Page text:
The complex history of the olive tree: from Late Quaternary diversification of Mediterranean lineages to primary domestication in the northern Levant

G. Besnard, B. Khadari, M. Navascués, M. Fernández-Mazuecos, A. El Bakkali, N. Arrigo, D. Baali-Cherif, V. Brunini-Bronzini de Caraffa, S. Santoni, P. Vargas, V. Savolainen

Abstract

The location and timing of domestication of the olive tree, a key crop in Early Mediterranean societies, remain hotly debated. Here, we unravel the history of wild olives (oleasters), and then infer the primary origins of the domesticated olive. Phylogeography and Bayesian molecular dating analyses based on plastid genome profiling of 1263 oleasters and 534 cultivated genotypes reveal three main lineages of pre-Quaternary origin. Regional hotspots of plastid diversity, species distribution modelling and macrofossils support the existence of three long-term refugia; namely the Near East (including Cyprus), the Aegean area and the Strait of Gibraltar. These ancestral wild gene pools have provided the essential foundations for cultivated olive breeding. Comparison of the geographical pattern of plastid diversity between wild and cultivated olives indicates the cradle of first domestication in the northern Levant followed by dispersals across the Mediterranean basin in parallel with the expansion of civilizations and human exchanges in this part of the world.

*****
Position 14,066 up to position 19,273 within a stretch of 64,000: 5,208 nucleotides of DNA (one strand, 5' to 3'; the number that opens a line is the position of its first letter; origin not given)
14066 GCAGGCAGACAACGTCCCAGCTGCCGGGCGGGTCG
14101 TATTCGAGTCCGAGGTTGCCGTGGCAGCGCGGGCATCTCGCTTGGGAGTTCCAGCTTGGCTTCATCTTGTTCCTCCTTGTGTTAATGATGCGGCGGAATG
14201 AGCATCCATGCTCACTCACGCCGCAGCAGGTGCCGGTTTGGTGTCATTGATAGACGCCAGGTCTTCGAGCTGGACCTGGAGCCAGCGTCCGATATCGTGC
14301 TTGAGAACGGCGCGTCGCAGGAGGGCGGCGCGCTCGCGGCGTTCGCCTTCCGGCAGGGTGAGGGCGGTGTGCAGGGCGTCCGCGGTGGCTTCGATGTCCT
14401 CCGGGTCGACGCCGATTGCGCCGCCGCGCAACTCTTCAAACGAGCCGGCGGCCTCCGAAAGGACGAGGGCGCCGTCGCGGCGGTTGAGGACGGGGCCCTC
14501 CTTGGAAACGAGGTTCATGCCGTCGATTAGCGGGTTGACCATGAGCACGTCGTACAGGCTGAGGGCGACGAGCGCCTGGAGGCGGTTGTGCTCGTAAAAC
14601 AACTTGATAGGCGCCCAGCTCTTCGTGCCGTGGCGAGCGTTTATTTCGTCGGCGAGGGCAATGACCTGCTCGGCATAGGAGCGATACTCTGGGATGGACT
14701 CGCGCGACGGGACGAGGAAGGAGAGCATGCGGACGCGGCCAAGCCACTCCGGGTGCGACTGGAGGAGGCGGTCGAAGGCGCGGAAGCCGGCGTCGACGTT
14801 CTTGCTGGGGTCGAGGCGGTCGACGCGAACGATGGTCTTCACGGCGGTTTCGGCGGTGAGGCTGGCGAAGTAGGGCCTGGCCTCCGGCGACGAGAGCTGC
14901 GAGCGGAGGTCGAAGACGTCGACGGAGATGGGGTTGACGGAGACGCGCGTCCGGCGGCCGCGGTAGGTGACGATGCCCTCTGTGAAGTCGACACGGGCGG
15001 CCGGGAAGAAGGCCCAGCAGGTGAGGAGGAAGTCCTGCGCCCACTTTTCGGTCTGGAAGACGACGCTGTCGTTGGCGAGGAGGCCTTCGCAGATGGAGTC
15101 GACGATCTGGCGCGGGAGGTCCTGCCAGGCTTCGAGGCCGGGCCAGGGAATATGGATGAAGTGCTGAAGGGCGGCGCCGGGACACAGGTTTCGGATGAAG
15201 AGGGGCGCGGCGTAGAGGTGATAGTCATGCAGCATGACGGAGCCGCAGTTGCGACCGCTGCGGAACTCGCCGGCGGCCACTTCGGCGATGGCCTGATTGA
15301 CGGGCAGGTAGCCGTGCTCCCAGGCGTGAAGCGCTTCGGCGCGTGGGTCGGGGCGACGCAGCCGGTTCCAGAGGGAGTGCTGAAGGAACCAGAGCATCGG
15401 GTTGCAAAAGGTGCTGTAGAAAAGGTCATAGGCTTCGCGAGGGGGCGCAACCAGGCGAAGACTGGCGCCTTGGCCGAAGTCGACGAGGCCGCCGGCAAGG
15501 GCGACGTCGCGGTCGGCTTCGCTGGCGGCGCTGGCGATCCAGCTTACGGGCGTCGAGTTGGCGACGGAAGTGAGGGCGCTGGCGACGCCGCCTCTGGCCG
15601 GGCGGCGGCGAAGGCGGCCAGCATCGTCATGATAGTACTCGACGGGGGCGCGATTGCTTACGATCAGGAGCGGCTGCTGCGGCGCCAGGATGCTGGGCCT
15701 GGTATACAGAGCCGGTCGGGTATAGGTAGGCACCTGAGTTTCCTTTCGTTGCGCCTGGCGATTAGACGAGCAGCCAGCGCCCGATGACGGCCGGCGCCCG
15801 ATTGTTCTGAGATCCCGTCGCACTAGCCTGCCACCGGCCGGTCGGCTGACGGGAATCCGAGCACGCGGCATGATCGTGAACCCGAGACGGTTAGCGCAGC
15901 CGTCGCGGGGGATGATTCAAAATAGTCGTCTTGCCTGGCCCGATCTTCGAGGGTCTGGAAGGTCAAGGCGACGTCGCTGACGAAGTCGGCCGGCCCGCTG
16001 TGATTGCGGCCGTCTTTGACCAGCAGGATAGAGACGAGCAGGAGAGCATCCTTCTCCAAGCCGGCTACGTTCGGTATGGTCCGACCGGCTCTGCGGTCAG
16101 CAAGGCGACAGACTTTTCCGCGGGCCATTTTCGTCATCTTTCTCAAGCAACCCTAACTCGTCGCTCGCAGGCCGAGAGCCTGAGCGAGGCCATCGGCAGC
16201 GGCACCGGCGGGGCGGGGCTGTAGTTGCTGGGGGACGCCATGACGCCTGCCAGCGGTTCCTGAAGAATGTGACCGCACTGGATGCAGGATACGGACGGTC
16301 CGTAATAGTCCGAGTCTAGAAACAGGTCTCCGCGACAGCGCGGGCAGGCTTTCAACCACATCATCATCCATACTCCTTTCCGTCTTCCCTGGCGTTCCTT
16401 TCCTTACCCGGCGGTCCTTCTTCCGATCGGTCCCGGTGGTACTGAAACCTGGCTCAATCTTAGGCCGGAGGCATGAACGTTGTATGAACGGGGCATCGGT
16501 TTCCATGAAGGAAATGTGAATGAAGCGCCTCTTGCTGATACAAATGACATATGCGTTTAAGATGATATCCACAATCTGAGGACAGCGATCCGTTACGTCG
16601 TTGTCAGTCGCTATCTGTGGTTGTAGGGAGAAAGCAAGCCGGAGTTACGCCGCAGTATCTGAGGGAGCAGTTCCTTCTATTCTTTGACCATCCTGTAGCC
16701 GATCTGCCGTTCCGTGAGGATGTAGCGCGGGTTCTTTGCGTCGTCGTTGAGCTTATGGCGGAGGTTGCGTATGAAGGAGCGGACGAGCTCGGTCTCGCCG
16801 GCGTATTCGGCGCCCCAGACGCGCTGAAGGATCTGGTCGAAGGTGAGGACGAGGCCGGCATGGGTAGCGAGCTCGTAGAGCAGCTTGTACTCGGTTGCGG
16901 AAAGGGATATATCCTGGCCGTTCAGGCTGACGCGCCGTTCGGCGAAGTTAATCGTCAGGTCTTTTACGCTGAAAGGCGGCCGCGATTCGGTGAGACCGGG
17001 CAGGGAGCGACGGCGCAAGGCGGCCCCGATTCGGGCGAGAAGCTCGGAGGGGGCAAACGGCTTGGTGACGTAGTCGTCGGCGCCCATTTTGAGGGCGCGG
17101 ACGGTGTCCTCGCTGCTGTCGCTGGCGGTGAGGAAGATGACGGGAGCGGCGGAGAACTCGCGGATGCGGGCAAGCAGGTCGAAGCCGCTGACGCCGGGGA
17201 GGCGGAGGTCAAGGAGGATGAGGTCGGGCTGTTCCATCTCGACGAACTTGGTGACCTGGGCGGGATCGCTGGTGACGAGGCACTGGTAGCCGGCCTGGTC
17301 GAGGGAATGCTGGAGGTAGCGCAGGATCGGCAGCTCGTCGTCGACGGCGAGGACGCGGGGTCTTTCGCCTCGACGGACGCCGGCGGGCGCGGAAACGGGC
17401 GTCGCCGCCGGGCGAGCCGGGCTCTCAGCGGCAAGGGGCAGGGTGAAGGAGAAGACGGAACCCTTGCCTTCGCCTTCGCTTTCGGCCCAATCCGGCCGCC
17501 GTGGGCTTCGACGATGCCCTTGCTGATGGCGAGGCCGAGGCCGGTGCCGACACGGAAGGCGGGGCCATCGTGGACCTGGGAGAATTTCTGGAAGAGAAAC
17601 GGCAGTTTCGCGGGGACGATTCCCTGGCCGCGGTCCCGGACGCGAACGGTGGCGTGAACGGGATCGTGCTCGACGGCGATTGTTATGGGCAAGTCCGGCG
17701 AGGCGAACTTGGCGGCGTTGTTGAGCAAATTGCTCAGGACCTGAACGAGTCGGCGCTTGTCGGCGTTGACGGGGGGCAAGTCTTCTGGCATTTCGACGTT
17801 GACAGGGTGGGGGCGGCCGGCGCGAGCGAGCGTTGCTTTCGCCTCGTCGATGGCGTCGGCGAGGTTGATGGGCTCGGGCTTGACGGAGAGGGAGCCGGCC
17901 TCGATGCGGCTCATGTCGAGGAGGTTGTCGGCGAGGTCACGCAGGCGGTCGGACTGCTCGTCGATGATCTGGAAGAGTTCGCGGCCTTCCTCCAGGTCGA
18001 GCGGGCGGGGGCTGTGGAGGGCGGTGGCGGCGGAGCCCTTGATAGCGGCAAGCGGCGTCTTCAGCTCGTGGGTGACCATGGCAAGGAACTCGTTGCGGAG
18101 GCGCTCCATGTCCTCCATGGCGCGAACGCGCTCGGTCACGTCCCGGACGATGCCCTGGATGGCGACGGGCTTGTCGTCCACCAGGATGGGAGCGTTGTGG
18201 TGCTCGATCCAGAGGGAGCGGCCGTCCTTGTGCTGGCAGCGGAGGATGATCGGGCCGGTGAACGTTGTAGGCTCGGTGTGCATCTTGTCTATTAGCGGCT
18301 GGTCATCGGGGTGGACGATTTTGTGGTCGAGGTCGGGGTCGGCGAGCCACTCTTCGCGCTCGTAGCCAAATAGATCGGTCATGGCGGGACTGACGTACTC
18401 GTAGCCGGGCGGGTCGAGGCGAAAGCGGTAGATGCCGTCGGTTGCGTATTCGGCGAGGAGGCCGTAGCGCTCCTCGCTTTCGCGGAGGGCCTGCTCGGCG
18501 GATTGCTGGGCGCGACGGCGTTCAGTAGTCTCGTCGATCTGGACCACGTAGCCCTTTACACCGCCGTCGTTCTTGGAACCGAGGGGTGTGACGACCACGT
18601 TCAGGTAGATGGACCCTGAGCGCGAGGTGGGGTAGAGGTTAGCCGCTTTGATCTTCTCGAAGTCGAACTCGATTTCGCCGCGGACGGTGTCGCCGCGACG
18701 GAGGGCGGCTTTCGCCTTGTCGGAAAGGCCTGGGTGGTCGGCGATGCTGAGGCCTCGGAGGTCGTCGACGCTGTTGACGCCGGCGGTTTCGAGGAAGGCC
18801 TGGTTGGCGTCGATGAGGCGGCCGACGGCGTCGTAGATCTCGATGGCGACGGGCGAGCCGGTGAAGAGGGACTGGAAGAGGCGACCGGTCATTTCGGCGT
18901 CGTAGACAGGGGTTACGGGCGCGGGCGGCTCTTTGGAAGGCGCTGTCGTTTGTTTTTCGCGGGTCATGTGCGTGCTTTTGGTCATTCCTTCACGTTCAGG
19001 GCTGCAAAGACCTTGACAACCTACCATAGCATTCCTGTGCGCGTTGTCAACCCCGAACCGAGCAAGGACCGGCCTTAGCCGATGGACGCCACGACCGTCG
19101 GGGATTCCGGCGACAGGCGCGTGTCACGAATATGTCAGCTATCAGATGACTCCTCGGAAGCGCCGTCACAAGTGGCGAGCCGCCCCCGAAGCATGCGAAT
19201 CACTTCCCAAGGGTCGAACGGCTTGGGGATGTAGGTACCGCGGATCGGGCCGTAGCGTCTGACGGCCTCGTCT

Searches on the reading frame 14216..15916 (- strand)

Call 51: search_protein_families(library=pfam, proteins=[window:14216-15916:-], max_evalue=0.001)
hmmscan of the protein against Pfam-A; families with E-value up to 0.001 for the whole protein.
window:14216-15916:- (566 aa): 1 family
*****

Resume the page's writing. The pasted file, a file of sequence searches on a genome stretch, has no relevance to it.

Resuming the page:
• Received November 28, 2012.
  • Accepted January 10, 2013.
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